Plugin Disabled, Drums ‘Dry’ direct to Stereo Out
Plugin Disabled, Drums ‘Wet’ on Stereo Aux Bus
We tried a few different presets until we landed on the ‘Post ambience de-reverberation’ which seemed to do the job we were looking for. Out of the box it sounded a bit unnatural.
Plugin Enabled, Post Ambience De-Reverberation Preset, Drums ‘Wet’ on Stereo Aux Bus
We then adjusted the focus frequency sliders to try and match the frequency range of the drum set where the reverb is heard. Following that we tweaked carefully the parameters one by one, until we reached a more pleasant sound. While it did not make the drums sound as dry as in the mix without the issue, we managed to get close enough to something a bit more convincing.
Plugin Enabled, Post Ambience De-Reverberation Preset Tweaked, Drums ‘Wet’ on Stereo Aux Bus
Testing Part Two: Full Mix
For the second series of tests, we added a little bit more spice in the equation. Certainly the job so far was impressive, but add the complexity of guitar signals and things can change. The approach was to try and distant the mix from the original drum set, which still has a lot of reverb.
We added rhythm guitars and solo guitars using different tones from Line 6 Helix. The rhythm guitars have the reverb setting as seen in the picture below, and also were doubled up and panned left and right with a little bit of delay added on one side only to make things a bit more confusing.
The solo guitar is not doubled, but has different amplifier modeller and different settings, and also a more aggressive reverb. The goal was really to make it sound like each instrument came from a completely different room.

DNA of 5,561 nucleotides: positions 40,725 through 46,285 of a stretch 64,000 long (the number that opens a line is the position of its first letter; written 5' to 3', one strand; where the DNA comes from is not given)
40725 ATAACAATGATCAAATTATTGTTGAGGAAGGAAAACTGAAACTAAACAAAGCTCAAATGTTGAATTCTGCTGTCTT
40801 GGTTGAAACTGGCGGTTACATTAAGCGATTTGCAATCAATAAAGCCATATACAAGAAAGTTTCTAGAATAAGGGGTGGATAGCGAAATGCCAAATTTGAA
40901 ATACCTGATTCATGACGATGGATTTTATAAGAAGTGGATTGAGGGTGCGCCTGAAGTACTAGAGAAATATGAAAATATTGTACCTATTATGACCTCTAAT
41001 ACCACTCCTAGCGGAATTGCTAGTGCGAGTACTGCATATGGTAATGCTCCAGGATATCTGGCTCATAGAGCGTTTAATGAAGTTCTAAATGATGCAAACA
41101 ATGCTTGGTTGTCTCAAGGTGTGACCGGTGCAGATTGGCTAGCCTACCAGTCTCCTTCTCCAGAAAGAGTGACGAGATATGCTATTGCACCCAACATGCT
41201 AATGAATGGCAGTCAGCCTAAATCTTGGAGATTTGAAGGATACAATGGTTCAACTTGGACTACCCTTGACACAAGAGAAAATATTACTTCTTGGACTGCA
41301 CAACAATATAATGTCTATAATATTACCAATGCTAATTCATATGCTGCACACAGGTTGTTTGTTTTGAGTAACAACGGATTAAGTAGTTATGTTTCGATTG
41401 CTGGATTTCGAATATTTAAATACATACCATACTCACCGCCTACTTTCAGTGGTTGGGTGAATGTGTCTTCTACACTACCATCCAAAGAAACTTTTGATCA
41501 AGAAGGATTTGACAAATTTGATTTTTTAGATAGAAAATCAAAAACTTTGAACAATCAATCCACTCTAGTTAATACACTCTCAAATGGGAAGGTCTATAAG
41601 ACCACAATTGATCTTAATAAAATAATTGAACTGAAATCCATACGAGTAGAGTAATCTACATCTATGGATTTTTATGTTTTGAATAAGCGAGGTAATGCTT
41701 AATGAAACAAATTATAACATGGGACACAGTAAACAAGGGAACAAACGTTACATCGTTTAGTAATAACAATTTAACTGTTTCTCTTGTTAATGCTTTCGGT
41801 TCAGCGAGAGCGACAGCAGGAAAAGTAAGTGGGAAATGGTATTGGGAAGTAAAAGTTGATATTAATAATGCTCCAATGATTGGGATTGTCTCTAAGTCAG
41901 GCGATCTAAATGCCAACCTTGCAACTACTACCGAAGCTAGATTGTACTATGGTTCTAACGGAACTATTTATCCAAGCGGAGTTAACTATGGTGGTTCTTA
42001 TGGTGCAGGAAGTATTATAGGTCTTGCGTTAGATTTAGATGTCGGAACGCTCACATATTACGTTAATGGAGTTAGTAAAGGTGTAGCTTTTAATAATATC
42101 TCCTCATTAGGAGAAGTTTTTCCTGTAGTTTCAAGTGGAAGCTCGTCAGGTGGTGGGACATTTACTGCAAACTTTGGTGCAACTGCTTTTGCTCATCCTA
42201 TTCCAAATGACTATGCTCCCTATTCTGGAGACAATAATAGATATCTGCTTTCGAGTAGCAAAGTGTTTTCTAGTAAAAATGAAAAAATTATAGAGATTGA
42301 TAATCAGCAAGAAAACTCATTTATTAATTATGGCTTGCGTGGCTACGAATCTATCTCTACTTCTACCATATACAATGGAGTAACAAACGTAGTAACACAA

Plugin Disabled, Full Mix
For the next step, we decided to start with the same preset used for the drums with our tweaking. That immediately jumped out as sounding artificially dry and unnatural, making the solo guitar in particular sound odd.
This is the nature of the beast of course, as there is a trade off between how much processing you can apply and how natural it will sound. We then started the tweaking, lowering the focus setting a little bit, adjusting the focus bias to a more flat response due to the wider nature of the mix once the guitars were introduced. This got us 80% of the way, with a few tweaks on the other controls allowing us to get closer to a decent sound.
Plugin Enabled, Full Mix
Note that the action in our tests was mainly between the Focus and Localize controls.
Also important to note that we didn’t expect this plugin to be able to make the drums sound as if there was no reverb at all, but rather get closer to a sane sounding mix of dry and wet signal as originally intended. The result is actually a bit more noticeable with headphones.
Of course this is subjective so you have to experiment and adapt to your own use cases.
For the tests we’ve utilised a 2017 iMac with 3.6 GHz Intel Core i7, 16GB of RAM and mac OS Mojave, running Logic Pro X 10.4.4.
The CPU load was quite noticeable (around 30% in addition to Logic Pro X), with almost negligible additional RAM consumption even when running multiple instances of the plugin.
The bounced tracks didn’t present any additional artefacts in comparison with the original dry versions without the plugin.
During the testing no crashes or noticeable bugs were observed; the plugin was very responsive and quite easy to use.
The trend of using computational power and artificial intelligence to improve production and fix issues that would otherwise be hard to fix is quite clear. This plugin can certainly rub shoulders with the titans of the industry out there as it clearly seems to do what it promises it will do. The use case tried here is very common especially if you have no control of the original mix, for example in a jam situation or impromptu live recording, or with inexperienced engineers behind the faders.
Have a look at their website for purchasing options – of course variants for all sorts of DAW do exist and be sure to check their other products, which we will cover in future articles:
If you want to purchase the gear we’re used for these tests, here are some Amazon links for RME Babyface pro, Universal Audio Apollo, Rupert Neve DI and Ibanez RG8570z:
Another option is Reverb, they have great used and new options of these products